Jul. 10 2001
Washington, DC — As the U.S. House of Representatives prepares to debate campaign finance reform, there is no better example of the power of campaign contributions to thwart the will of the majority and distort the political process than tobacco. The tobacco industry has been one of the biggest donors of unregulated "soft money" over the past decade, and the industry's efforts to buy access and influence have clearly paid off with its friends in the White House and Congress.
When the American public asks why so many favors have been done for the tobacco industry, one answer necessarily comes to the fore. Tobacco giant Philip Morris contributed more soft money from 1992 to 2000 – $9.5 million – than any other donor. In this past election alone, the tobacco industry made more than $8.3 million in campaign contributions, including $5.2 million in soft money, with 83 percent of the total going to Republicans.
Just look at the favors the tobacco industry has received in just the past two months. The Chairmen of the Republican Congressional and Senatorial Campaign Committees, Rep. Tom Davis (R-VA) and Sen. Bill Frist (R-TN), are the primary sponsors of weak tobacco regulation bills backed by Philip Morris. Not surprisingly, Philip Morris gave more than $2 million in soft money to Republican Party committees in the last election, including more than $500,000 each to the NRCC and the NSCC.
The U.S. Department of Justice has announced that it would seek to settle the federal tobacco lawsuit after anonymously leaking to the press that it thought it had a weak case and after failing to provide the funding necessary to continue the suit. You would think the Justice Department was representing the defendant, the tobacco industry, and not the plaintiff, the American people.
The Administration has also undermined international efforts to curb tobacco use. During negotiations in Geneva in May, the Administration repeatedly sought to weaken provisions of the proposed international tobacco treaty, the Framework Convention on Tobacco Control. And more recently, the Administration pressured the South Korean government to scale back plans to impose a 40 percent tariff on imported cigarettes, indicating a possible return to the 1980s policy of using U.S. trade leverage to undermine other nations' efforts to reduce tobacco use and marketing.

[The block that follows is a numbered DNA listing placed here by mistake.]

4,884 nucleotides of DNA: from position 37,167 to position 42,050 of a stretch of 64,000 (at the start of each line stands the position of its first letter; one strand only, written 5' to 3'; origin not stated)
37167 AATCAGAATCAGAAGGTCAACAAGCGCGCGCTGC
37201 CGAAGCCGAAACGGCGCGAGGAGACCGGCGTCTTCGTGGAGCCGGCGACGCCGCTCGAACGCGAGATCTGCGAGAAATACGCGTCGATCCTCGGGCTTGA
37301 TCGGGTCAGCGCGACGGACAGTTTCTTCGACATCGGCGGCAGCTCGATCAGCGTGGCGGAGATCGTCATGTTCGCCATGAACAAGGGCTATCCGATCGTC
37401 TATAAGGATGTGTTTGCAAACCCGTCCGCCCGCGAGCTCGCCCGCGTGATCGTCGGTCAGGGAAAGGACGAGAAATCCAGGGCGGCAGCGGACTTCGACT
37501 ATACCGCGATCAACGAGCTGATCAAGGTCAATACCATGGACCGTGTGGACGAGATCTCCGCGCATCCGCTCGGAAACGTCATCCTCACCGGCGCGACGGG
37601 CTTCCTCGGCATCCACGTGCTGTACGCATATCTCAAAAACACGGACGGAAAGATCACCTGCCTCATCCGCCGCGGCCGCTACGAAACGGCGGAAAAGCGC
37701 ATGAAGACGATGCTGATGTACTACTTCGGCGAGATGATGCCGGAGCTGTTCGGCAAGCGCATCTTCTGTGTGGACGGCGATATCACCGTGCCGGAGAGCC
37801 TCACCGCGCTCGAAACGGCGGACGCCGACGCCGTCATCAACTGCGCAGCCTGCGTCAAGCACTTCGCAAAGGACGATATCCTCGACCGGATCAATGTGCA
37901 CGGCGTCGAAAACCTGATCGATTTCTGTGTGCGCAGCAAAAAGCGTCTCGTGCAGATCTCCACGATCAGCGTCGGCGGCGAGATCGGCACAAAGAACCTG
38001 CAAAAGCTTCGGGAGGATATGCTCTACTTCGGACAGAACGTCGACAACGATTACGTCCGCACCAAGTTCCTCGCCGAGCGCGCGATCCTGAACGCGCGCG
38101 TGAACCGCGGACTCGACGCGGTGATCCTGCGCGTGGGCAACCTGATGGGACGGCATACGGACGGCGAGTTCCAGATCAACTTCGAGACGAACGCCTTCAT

It's a sad testament to the influence of campaign contributions that the tobacco industry is getting its way on every one of its federal priorities and that the American people cannot be sure whose interest the government is looking out for. The example of tobacco shows that our broken campaign finance system not only costs our nation by undermining the public's confidence in our government – it also costs lives. More than 400,000 Americans die every year of tobacco-related disease, and some 3,000 more kids become addicted to tobacco every day, one-third of whom will die prematurely as a result.
The time has come to for our nation's elected leaders to break their addiction to tobacco money, and special interest money in general, and put the public interest first. Enact real campaign finance reform now.